Vesicular systems such as liposomes, niosomes, ethosomes and transfersomes have been developed for optimization of penetration of drugs across stratum corneum and particularly for dermal targeting of the drug compounds. Vesicular systems have numerous advantages such as controlling drug release rate from the applied formulation and localization of topical administered drugs in targeted dermal layers. Besides, transdermal administration of vesicular systems helps to carry drug molecules into systemic circulation.

Liposomes are defined as lipidic vesicles containing water. Conventional liposomes are composed of phospholipids, mostly phosphatidylcholine from soybean or egg yolk, with or without cholesterol [59]. Liposomes are accepted as ideal dermal drug carriers due to their ability to alter the biodistribution profile of incorporated drugs [38]. Liposomes can be adsorbed on the skin surface or may go into fusion. Fusion of liposomes may facilitate dermal penetration of the drug. Another skin penetration enhancement mechanism is penetration of liposomes to stratum corneum to some extent before fusion with stratum corneum lipids, which leads to deposition of the drug in tissue. With this mechanism, particularly dermally administered liposomes can be localized in different layers of the skin [6,60].

Schwarz and co-workers employed lysine derivatives to optimize the liposomal microstructure. The effect of the oligopeptides Lys-5 and Lys-7 on the structure as well as on the skin permeation of the antimycotic drug fluconazole in 1,2-dipalmitoyl-sn-glycero-3-phosphocholine vesicles was studied using a variety of techniques. The addition of Lys- 5 and Lys-7 induced a structural change resulting in a decrease in particle size between 10% and 40% in liposomes consisted mainly of unilamellar vesicles and a retarding effect on fluconazole skin permeation [38].

The antifungal activity of liposomes loaded with miconazole has been assessed using Candida albicans, and in vitro skin penetration of liposome formulations of miconazole have been also examined across human skin. The results showed that propylene glycol-phospholipid vesicles provided enhanced skin deposition of miconazole nitrate with minimum skin permeation [26]. In another study, the incorporation of miconazole or ketoconazole in liposomes was resulted in a delay and decreased antifungal activity of the drugs due to the various phosholipid concentrations and different liposomal preparations [27].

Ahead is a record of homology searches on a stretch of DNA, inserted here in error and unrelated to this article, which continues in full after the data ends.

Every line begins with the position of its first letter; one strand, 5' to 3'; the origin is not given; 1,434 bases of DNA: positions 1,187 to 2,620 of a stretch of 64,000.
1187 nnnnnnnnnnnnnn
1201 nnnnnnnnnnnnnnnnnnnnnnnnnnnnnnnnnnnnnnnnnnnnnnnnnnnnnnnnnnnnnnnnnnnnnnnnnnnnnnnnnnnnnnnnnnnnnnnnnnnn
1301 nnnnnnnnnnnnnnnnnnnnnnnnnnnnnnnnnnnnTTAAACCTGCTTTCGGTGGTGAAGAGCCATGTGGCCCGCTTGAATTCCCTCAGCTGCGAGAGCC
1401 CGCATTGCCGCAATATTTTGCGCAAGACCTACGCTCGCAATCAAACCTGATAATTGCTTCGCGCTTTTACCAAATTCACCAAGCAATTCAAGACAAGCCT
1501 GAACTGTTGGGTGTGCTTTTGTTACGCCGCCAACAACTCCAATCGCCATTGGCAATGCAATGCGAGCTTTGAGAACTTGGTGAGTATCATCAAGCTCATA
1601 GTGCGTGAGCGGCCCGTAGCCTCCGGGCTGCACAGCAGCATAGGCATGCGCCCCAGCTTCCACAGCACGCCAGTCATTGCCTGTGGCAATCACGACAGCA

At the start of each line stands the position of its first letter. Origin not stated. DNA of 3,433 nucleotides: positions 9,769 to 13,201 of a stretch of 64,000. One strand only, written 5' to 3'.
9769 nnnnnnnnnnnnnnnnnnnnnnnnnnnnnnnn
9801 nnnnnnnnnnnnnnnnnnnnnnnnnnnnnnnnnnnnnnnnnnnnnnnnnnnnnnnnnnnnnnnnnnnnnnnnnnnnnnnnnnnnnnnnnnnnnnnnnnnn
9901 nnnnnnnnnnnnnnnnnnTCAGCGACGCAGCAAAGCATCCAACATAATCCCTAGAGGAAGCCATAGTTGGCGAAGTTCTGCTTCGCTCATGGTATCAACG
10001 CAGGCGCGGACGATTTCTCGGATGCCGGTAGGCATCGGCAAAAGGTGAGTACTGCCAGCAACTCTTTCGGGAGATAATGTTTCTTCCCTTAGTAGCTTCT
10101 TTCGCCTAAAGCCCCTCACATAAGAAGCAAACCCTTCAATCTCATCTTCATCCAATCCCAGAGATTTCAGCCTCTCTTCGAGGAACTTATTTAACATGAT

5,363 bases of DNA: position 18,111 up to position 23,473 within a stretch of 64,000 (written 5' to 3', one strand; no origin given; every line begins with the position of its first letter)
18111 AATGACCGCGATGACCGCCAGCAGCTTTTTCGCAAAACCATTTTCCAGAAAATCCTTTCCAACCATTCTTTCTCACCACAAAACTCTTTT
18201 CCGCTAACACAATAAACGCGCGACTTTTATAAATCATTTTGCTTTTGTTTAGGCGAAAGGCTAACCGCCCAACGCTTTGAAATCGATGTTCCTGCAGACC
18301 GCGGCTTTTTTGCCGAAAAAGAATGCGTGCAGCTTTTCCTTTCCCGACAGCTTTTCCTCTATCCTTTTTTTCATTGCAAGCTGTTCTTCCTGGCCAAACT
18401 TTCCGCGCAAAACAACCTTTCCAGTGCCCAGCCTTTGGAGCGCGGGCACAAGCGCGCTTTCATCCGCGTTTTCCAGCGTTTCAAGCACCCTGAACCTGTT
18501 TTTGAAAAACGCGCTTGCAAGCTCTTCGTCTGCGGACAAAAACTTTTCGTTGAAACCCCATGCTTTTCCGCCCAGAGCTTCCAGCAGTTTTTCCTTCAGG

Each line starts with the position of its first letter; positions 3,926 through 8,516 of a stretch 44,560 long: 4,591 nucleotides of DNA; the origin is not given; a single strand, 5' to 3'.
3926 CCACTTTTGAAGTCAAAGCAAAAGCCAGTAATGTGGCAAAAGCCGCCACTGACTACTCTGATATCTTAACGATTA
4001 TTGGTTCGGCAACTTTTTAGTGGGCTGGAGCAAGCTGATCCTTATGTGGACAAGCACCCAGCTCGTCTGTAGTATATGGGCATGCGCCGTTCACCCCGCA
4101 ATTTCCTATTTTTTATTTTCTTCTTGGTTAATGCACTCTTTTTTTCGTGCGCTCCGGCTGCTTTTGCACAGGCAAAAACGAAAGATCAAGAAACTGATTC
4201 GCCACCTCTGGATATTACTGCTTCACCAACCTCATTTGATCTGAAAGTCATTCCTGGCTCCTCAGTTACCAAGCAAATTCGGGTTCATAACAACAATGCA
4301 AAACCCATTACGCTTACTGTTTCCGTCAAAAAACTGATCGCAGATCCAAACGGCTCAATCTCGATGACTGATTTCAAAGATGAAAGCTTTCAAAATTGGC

The effects of two commercially available econazole formulations (econazole nitrate cream, econazole liposome gel) on both uninfected reconstructed human epidermis and on a model of human cutaneous candidosis have been investigated with the light and electron microscopy. The data obtained indicated that barrier damage on epidermis and irritativetoxic effects caused by a single application of the cream to the uninfected reconstructed epidermis were more than the liposome gel. It was also shown that different Candida albicans-specific alterations, namely hyperkeratosis, focal thickening of the stratumcorneum, dyskeratosis and parakeratosis have been totally eliminated following the application of the liposome formulation [20].

Niosomes are a kind of liposomes prepared with nonionic surfactants. Niosomes have advantages in terms of cost, and chemical stability compared to conventional liposomes [59]. Dermal penetration of niosomes depends on potential penetration-enhancing activity of surfactants in its content, penetration of the vesicle to stratum corneum, accumulation of vesicle on the skin surface and/or increasing thermodynamic activity of the drug on the skin surface. These mechanisms depend on the physicochemical properties of the drug, the vesicle and the lipids used [6,61]. In the first studies, niosomes mostly investigated to encapsulate cosmetic compounds, but then they have been also evaluated as drug delivery carriers. Numerious studies also reported on the formulation optimisation of niosomes loaded with antifungal compounds in the literature.

Fluconazole loaded liposomes and niosomes were prepared by the lipid/non-ionic surfactant-based dry-film hydration method and incorporated into Carbopol gel (1%; w/w) for sustained, localized application to achieve a localized therapeutic concentration of drug in skin. The skin-retention studies of fluconazole from in vitro and in vivo experiments showed significantly higher accumulation of drug in the case of liposomal or niosomal gels compared with plain gel (14.2 and 3.3-fold higher, respectively) [39].